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Celestron C90 Mak Review

Even the owners of the biggest Dobsonians want a lightweight, portable, and low-maintenance instrument. While some may spend big bucks on apochromatic refractors and the legendary Questar, if you’re on a budget the Celestron C90 is definitely for you.

Overview Of Celestron C90 Mak

The Celestron C90 has a forty-year heritage at Celestron, but before we begin we should probably start with a little backstory.

The Majestic History

The C90 is a Maksutov-Cassegrain, an optical design invented by a young Soviet engineer named Dmitry Dmitrievich Maksutov. Maksutov sought to invent a compact, easy to manufacture telescope suitable for use in schools and the military.

The Maksutov-Cassegrain uses a very fast spherical primary mirror with a corrector lens at the front. If this sounds familiar, it’s because the Schmidt-Cassegrain works in exactly the same manner. The difference is the shape of the corrector.

Celestron C90 Mak

While a Schmidt uses a nearly flat fourth-order curve on a thin piece of glass, the Maksutov corrector is a highly curved, thick meniscus lens. This makes it far easier to manufacture with conventional optical facilities (a Schmidt requires special tools unique to it), and also far more shatterproof.

The thickness of the corrector makes it difficult and expensive to construct a good large Maksutov. The cost skyrockets at large apertures and the large, thick mass at the front of the tube cause thermal problems – I regularly use one of the largest Maksutovs in the world and it has severe thermal issues, mainly due to the thickness of the corrector.

The original Mak-Cass used a separate secondary mirror attached to the corrector, just like a Schmidt-Cassegrain.

However, the American optical designer John Gregory realized that with some slight modifications the secondary could be nothing more than an aluminized spot on the back of the corrector. This allows for minimal collimation, if any is needed at all, and furthermore makes the telescope far easier to be sealed airtight. Gregory’s idea was genius and within a few years, the Questar corporation began marketing 3.5”, 7”, and 12” Gregory-Maksutovs.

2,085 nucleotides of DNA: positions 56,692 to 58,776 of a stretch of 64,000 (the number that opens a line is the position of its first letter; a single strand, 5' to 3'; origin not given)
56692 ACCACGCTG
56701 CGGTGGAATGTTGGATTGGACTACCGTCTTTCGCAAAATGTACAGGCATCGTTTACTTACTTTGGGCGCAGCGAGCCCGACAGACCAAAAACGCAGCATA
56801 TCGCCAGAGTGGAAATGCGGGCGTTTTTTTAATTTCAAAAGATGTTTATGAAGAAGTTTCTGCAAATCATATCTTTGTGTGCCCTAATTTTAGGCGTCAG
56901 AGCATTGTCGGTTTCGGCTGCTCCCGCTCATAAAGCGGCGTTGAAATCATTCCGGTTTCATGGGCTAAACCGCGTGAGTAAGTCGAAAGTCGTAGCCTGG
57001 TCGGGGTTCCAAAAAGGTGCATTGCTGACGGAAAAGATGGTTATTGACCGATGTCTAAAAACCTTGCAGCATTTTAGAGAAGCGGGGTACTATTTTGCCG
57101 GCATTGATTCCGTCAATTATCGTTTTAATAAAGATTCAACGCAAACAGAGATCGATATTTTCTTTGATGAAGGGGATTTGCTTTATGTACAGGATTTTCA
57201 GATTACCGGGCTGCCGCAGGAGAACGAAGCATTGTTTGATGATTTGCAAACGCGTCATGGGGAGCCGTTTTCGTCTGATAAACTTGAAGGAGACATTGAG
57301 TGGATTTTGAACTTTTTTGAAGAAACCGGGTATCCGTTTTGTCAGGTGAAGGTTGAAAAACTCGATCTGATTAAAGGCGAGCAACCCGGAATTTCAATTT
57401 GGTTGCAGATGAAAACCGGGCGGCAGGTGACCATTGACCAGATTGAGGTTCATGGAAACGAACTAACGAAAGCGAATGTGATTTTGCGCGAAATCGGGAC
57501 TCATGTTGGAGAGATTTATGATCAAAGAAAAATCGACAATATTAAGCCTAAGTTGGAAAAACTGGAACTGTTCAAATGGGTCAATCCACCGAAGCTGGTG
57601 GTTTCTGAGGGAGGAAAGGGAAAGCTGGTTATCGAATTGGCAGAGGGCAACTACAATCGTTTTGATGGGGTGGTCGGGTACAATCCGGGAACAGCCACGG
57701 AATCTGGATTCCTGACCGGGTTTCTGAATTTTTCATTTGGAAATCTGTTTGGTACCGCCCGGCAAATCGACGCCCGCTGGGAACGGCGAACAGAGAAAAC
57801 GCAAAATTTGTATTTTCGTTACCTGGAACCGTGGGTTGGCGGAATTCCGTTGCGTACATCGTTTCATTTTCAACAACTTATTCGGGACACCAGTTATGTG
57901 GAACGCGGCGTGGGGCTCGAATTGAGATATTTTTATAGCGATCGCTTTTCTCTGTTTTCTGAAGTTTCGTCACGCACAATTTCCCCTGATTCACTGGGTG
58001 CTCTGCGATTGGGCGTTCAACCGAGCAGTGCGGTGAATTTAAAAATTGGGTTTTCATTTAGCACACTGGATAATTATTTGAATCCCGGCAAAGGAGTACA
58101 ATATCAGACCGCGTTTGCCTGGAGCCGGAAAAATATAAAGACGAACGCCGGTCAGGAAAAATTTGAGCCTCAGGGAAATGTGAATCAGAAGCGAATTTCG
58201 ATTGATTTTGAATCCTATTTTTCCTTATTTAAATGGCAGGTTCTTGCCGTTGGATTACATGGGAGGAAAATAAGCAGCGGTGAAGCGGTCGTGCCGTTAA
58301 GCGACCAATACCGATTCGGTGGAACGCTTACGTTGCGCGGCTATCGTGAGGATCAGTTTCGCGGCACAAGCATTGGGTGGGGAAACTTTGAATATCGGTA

The Questar 3.5 is a beautiful instrument, but is extraordinarily expensive. Until the late 1970s, it was the only choice if you wanted an extremely portable telescope with no collimation required and without inconveniences such as an open tube. Enter the original, orange C90.

With no significant difference specs-wise, besides a slightly shorter focal length (1000mm for the original C90 vs 1250mm for the Questar and modern C90), and going for a fraction of the price of the Questar, many who couldn’t afford the Questar flocked to the C90 as an answer.

However, the original C90 had a couple of problems. The main one was its focusing system. The original C90’s focusing mechanism is basically like a telephoto lens. The entire upper section of the tube twists. This works fine when the C90 is on the rather rare Celestron-made fork mount, but on a more standard mount or a simple photo tripod, it can lead to vibrations, making it hard to focus and use at high magnification.

The orange C90 faded away in the 1980s, though you could still buy a black-tubed, later rubber-armored version (usually with mediocre to poor optics) through the late 1990s. Then the C90 completely disappeared.

The New C90 Mak Getting Reviewed

In the mid-2000s, Celestron remade and re-released the C90 in the form available today.

With a 1250mm focal length, conventional focusing system (the primary mirror slides back and forth on a rod), and better quality control, the modern C90 more or less duplicates the Questar at around 1/20th of the price! Also, its modern multi-coatings make images quite a bit brighter than in the original C90.